Stanley Whitney investigates the intricate possibilities of color and form in the realm of abstract painting. Since the mid-1970s, Whitney has been known for his multicolored, irregular grids on square canvases. Taking the essentialist grid of minimalism as his cue, his configurations are loose, uneven geometric lattices comprised of vibrant stacked color blocks that vary in hue, shape, and the handling of the paint. Whitney also utilizes color as subject, and his paintings often refer to literature, music, places, and other artists, connections that are bolstered in his titles.
Since the beginning of her career in the mid-1980s, Lorna Simpson has become known for her conceptual photographs and videos that question the nature of representation, and challenge historical and preconceived views of racial and sexual identity. Rooted in her longstanding interest in photography and photographic collage, Simpson’s recent paintings incorporate found imagery, often taken from AP photographs and vintage magazines, which the artist overpaints and divides across several panels.
Demand's photographs merge truthful documentation and unsettling artifice - two polarities raised by photography since its inception. For more than two decades, Demand has built intricate, life-size, three-dimensional models made wholly out of colored construction paper and cardboard that faithfully replicate specific architectural spaces and natural settings. He photographs the ephemeral structure and destroys it once the image is made.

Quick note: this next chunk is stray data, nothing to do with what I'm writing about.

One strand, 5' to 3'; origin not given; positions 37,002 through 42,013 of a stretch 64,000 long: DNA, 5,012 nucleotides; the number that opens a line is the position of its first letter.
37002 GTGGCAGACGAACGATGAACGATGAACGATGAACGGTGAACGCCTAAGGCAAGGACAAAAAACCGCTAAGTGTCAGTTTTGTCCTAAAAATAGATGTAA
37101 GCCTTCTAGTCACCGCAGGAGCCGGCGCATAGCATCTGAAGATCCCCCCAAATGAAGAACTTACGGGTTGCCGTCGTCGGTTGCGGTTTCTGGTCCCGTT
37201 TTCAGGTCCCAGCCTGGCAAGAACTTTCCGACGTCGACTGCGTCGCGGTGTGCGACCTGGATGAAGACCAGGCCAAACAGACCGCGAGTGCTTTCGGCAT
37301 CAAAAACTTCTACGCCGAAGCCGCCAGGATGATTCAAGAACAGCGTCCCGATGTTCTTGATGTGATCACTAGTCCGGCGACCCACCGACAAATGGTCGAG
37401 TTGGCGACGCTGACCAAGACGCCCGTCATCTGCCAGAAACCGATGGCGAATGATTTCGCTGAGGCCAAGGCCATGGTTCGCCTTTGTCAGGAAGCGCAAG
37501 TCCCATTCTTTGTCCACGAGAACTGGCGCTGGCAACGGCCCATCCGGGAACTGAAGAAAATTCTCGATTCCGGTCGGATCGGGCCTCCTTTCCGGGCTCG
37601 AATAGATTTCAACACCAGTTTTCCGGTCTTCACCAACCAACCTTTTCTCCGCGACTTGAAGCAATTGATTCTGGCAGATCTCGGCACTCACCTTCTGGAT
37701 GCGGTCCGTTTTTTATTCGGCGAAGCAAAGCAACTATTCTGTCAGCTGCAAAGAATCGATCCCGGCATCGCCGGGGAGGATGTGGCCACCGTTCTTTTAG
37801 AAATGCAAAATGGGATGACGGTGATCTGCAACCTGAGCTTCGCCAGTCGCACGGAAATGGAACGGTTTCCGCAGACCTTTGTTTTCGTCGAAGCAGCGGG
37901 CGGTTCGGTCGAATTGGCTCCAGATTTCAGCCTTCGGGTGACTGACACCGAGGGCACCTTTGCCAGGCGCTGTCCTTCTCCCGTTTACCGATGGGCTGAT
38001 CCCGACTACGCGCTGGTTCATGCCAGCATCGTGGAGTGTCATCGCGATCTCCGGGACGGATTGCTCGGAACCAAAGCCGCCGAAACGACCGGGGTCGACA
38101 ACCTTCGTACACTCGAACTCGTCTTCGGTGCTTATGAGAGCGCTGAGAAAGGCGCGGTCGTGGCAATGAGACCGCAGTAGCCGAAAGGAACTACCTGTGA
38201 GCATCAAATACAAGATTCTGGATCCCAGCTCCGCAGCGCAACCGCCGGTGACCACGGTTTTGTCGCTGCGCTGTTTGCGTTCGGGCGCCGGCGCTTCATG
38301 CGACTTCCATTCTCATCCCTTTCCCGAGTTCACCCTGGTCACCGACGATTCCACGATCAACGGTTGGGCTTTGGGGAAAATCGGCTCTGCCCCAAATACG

Glenn Kaino’s work carefully balances formal and conceptual concerns as the artist combines an often unexpected hybrid of materials in order to best communicate an idea, history, or system that might be less effective with traditional art media. For his FOCUS exhibition, Kaino has created a new body of work with the overarching themes of time and space colonization. The presentation includes pin drawings, an animatronic installation that responds to viewers, and a frozen sculptural portrait of the moon.
The Modern Art Museum of Fort Worth presents Kehinde Wiley: A New Republic, an overview highlighting the range of the artist's prolific 14-year career and comprising approximately 60 works. The exhibition begins with early examples of paintings inspired by Wiley’s observations of street life in Harlem; these images of African-American men mark the onset of his focused exploration of the male figure.
The Modern Art Museum of Fort Worth presents a new installation of the permanent collection. This re-arrangement consists of treasured favorites, rarely seen works from the vault, and new acquisitions.
Mexico City–based artist Mario García Torres creates cinematic narratives that explore obscure histories and personalities associated with conceptual art of the 1960s and 1970s. He presents his projects in a variety of media, including video, installation, photography, and sculpture, and he often uses antiquated technology, such as 16-mm film and slide projections, to parallel the era he is revisiting. For each work, García Torres researches evidence and myths related to relatively unknown events from the larger, more well-known moments of that specific period in art history.